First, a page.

"Normal activities like worship, small groups or Sunday School classes are much less popular than things like an event helping keep your neighborhood safer," he said, citing a LifeWay Research survey from June 2016.

A portrait of Father James Kurzynski, an amateur astronomer and priest, with his telescopes at his church, St. Joseph Catholic Parish, in Menomonie, Wisconsin, on Aug. 9 2017. | Jen Ackerman, For the Deseret News

Eclipse watchers will likely respond best to churches that are getting involved in the festivities in a variety of ways, such as by renting campsites, providing public restrooms or hosting informal worship services. Around one-third of the unchurched said they'd be more interested in hearing what Christians have to say if they saw them caring for their community, according to the survey.

Eclipse-related events "send the message that the church is in tune with what's going on in the community. People see that they're being friendly," McConnell said.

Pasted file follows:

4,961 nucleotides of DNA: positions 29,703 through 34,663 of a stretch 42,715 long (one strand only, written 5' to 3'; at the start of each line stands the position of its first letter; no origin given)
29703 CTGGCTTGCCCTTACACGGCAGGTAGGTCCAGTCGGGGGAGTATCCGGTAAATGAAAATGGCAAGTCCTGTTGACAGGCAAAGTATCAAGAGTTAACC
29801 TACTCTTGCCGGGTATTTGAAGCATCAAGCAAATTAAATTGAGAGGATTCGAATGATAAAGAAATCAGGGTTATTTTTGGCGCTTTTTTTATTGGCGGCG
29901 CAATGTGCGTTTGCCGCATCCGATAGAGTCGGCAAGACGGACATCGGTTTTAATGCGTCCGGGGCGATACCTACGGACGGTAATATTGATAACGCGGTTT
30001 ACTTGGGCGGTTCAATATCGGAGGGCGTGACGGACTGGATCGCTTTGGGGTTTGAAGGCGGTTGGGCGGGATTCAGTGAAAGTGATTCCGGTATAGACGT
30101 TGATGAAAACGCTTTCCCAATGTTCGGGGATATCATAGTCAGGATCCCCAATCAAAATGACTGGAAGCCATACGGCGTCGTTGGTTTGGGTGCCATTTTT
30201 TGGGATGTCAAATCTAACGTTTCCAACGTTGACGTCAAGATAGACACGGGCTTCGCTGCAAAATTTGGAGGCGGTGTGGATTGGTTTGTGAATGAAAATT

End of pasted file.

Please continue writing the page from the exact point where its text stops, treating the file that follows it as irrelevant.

Soft evangelism, or the type of outreach that flows from seemingly nonreligious events, might seem opportunistic, said Jeff Zweerink, an astrophysicist who serves as executive director of online learning at Reasons to Believe, an organization that seeks to link religious teachings with scientific research. But Jesus himself found success going where the people are, he added.

"Look at how Jesus interacted with others," Zweerink said. "That's my advice to Christians. There's an event here that people are interested and engaged in and there are some obvious connections to be made to the Christian faith."